• In 1156, most of Stow was destroyed by fire.
  • In 1216, Henry III visited Stow while his army was defeating the French army at Lincoln.
  • Stow Fair was held here in early October. It was principally a cattle fair.
  • Felons were said to have been executed here in ancient times, at a place called "Gallows Dale".
  • For lesser offenses, Richard CROFT has a photograph of the Whipping Post on Geo-graph, taken in 2008.


  • See our Maps page for additional resources.

You can see maps centred on OS grid reference SK882820 (Lat/Lon: 53.327797, -0.676947), Stow in Lindsey which are provided by:


Military History


Names, Geographical

  • "Stow" gives its name to one of the archdeaconries of Lincolnshire.
  • "Sturton" was originally called Streeton and was, in recent centuries, called Sturton-in-the-Street from its location on the Roman Road (now known as Tillbridge Lane). After the coming of the railways, it became Sturton by Stow.

Politics & Government

  • This place was an ancient parish in Lincoln county and became a modern Civil Parish when those were established.
  • The parish was in the ancient Well Wapentake (Well Hundred) in the West Lindsey district and in the parts of Lindsey.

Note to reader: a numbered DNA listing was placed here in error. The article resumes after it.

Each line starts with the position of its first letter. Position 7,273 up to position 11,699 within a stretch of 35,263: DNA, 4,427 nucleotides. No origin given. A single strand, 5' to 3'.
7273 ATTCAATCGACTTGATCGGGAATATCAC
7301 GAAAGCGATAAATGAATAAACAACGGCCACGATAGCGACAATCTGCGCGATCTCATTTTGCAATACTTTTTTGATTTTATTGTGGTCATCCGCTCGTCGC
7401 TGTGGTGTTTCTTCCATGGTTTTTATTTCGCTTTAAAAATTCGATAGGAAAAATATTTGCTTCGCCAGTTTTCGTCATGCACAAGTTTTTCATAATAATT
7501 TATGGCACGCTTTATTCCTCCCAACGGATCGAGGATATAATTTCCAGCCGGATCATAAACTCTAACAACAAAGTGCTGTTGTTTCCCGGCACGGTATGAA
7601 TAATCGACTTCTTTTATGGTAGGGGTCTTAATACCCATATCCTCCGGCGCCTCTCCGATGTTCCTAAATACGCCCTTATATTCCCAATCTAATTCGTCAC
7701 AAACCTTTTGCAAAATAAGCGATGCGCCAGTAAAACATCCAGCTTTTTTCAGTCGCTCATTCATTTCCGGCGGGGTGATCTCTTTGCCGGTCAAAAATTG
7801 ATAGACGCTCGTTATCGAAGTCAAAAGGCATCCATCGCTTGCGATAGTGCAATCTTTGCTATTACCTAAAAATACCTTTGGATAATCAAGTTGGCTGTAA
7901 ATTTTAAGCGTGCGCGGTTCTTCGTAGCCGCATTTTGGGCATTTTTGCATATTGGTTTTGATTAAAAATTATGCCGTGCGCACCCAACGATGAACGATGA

• In December, 1866, Sturton township was split off and became it own Sturton by Stow Civil Parish.
  • In April, 1936, Coates Civil Parish was abolished and the area amalgamated with Stow Civil Parish.

Poor Houses, Poor Law

  • By the early 1800's the parish had an Almshouse for four poor people, but the donor was unknown. This Almshouse was abandoned and in disrepair by 1871.
  • As a result of the 1834 Poor Law Amendment Act reforms, the parish became part of the Gainsborough Poor Law Union.
  • Bastardy cases would be heard in the Lincoln petty session hearings.




  • The Parish School was endowed with an annuity by the Countess Dowager of Warwick in 1626.
  • A Board School was built in Sturton township in 1878 to hold up to 210 students.
  • The children of the parish attended the school in the hamlet of Sturton.
  • For more on researching school records, see our Schools Research page.